Thousands of Ukrainian workers are coming to the Czech Republic through Poland since this is easier than waiting for Czech visas, daily Lidove noviny (LN) wrote on Monday.
Czech firms urgently need labour force from the East and this “semi-legal Polish path” is the only possibility for them to get such employees quickly.
The paper points to the Rohlik.cz online supermarket company, where the police recently detained 85 Ukrainians whom a Polish labour agency sent to the Czech Republic. This is just one case of many though there are no official statistics of this kind.
“I estimate that thousands of foreigners are entering our country this way. The Polish path helps fill the vacancies in Czech firms for which we have had no staff for long,” Jaroslava Rezlerova, general director of the ManpowerGroup and president of the Association of Personnel Services Providers, told LN.
Other job mediators as well as the Czech Chamber of Commerce have confirmed this trend.
“Firms suffer from an acute lack of people and if the state does not make the employment of foreigners easier, similar cases may repeat,” Chamber of Commerce spokesman Miroslav Diro said.
LN writes that this process is risky since employees can only be sent from Poland to another EU country on the basis of a clear relation between the firm and its employee’s task in the foreign country.
However, many Ukrainians are heading for the Czech Republic with a Polish contract directly without having worked in Poland at all. This is why Czech firms risk that these workers might be expelled if the foreigner police reveal them.
Rezlerova admits that this practice is illegal, but she blames the Czech government for not having solved the problem for long.
It has been more and more complicated to get Ukrainian workers to the Czech Republic legally. Unlike the neighbouring Poland where working visas are often issued within a week, Czech authorities process the same applications for up to six months, LN writes.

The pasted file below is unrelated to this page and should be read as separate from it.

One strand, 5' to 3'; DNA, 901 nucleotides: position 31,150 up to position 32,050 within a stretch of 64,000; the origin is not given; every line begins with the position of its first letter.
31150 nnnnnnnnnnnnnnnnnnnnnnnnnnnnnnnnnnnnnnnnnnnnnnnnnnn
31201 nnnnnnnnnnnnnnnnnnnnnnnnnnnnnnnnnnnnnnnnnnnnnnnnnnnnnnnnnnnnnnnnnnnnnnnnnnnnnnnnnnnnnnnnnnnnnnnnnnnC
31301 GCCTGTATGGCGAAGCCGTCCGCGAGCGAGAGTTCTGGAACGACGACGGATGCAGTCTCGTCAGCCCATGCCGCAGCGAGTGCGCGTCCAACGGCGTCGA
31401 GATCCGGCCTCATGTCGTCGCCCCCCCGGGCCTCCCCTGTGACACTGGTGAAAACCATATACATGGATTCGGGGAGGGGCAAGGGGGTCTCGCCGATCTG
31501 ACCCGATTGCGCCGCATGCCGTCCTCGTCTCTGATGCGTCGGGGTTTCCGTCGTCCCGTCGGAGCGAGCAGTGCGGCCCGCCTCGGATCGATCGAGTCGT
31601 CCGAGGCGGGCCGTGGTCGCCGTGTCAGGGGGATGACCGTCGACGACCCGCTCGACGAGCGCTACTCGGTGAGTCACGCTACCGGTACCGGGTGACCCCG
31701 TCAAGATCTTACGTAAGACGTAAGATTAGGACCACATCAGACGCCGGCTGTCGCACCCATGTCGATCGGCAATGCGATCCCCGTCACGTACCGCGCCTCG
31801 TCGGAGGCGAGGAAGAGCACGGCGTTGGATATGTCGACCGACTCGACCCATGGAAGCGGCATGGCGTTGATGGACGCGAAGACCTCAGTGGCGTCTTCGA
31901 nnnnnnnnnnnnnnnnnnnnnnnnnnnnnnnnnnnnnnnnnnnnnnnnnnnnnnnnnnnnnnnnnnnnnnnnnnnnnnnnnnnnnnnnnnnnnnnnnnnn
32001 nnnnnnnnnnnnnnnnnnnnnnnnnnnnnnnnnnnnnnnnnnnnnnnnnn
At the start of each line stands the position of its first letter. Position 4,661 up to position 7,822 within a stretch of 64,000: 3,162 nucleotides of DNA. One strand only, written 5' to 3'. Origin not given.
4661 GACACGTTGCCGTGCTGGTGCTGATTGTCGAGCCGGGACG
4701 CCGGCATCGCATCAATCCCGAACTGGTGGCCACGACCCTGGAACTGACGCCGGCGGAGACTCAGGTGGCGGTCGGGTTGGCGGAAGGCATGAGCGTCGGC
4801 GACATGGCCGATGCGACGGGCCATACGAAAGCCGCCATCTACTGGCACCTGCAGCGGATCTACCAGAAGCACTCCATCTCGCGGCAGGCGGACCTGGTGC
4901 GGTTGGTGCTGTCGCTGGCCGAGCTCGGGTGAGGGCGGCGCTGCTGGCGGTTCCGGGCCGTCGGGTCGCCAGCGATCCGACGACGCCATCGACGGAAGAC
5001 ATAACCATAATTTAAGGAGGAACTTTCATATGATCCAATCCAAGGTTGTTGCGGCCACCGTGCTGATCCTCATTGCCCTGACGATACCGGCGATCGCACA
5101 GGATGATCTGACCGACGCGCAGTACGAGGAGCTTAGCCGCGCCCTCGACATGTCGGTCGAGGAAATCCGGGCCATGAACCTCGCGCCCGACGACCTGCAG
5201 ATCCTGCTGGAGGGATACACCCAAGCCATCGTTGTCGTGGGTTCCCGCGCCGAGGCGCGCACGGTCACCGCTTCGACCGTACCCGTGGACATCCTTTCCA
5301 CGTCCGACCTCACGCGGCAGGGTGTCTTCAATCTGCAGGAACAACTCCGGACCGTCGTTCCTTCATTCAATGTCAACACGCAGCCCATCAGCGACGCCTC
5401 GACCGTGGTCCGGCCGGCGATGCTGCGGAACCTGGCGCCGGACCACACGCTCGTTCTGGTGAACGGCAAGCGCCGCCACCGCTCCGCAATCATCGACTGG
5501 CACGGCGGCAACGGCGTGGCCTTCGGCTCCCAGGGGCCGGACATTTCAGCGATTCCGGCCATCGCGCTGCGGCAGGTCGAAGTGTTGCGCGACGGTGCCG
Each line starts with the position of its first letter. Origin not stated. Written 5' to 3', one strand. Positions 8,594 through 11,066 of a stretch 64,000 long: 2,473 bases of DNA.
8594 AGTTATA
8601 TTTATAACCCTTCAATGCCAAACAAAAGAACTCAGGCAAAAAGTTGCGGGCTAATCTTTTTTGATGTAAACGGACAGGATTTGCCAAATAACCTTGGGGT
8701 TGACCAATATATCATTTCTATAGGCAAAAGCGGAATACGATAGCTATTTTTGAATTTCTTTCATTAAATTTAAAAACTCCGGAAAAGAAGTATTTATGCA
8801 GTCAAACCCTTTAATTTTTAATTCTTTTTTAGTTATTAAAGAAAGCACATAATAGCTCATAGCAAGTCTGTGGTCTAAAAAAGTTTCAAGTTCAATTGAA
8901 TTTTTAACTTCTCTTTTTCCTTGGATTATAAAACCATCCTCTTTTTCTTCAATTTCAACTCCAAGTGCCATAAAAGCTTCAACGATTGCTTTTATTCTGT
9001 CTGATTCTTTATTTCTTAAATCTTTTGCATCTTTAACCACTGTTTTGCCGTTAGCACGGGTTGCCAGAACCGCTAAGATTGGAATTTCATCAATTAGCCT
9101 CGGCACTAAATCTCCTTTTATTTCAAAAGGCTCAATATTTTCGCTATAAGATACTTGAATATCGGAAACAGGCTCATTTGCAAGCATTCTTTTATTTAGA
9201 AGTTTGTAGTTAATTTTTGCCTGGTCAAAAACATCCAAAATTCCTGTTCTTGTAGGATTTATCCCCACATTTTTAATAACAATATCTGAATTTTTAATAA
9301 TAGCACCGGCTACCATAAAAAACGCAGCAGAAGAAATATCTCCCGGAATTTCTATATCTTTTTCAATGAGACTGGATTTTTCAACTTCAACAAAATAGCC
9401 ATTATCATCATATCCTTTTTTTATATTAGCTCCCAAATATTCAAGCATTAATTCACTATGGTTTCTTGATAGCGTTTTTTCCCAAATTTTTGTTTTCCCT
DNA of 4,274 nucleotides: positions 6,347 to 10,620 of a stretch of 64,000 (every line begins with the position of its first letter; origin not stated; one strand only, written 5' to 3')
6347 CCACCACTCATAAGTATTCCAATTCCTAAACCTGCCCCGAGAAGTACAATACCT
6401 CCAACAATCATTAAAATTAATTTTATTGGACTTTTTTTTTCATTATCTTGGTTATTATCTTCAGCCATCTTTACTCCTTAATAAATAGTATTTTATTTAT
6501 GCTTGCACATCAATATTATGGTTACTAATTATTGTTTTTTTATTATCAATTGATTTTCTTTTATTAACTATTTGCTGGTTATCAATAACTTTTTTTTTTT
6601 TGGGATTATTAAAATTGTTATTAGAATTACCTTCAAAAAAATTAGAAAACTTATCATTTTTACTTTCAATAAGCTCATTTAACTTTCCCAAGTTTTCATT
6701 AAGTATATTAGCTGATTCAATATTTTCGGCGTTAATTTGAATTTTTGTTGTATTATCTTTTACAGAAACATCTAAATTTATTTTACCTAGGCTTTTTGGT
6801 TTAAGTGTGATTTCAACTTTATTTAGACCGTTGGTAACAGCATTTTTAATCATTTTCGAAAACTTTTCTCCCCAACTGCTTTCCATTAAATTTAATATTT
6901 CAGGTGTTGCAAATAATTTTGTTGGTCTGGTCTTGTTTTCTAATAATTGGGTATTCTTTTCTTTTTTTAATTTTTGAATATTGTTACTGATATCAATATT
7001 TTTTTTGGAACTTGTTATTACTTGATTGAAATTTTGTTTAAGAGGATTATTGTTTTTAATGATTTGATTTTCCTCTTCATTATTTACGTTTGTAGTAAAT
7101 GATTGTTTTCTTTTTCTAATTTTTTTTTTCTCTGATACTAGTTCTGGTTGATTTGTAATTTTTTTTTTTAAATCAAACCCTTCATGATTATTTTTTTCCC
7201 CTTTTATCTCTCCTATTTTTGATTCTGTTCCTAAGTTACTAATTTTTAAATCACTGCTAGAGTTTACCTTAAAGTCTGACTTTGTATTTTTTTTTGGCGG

According to official statistics 81,209 Ukrainians had permanent residence and another 29,036 temporary residence in the Czech Republic at the end of last year.
Czech employers need to fill some 140,000 vacancies at present. They mainly seek qualified manual workers as well as drivers, warehousemen, bakers and so on.
A Ukrainian worker who seeks a job in the Czech Republic can either apply for an employee card, combining resident and work permits, individually or hope that the Czech firm with which he wants to work has voluntarily joined the “Special Regime Ukraine” government programme government that was launched last summer. It should help get Ukrainian workforce to the Czech Republic quickly.
Within this programme, firms offering vacancies register with the Industry and Trade Ministry, choose Ukrainians from its list and apply for employer cards for them without an obligatory electronic registration in the Visapoint system.
A total of 4735 job applications (from 361 firms) have been included in the regime as of March 13, 2017. Nevertheless it still lasts several months to process an application.
Polish authorities are much more flexible in this respect. They issued more than one million visas to Ukrainians citizens last year. The Czech programme is supposed to process only 8300 job applications a year, while Czech firms would welcome many times higher number of foreign workers, LN says.
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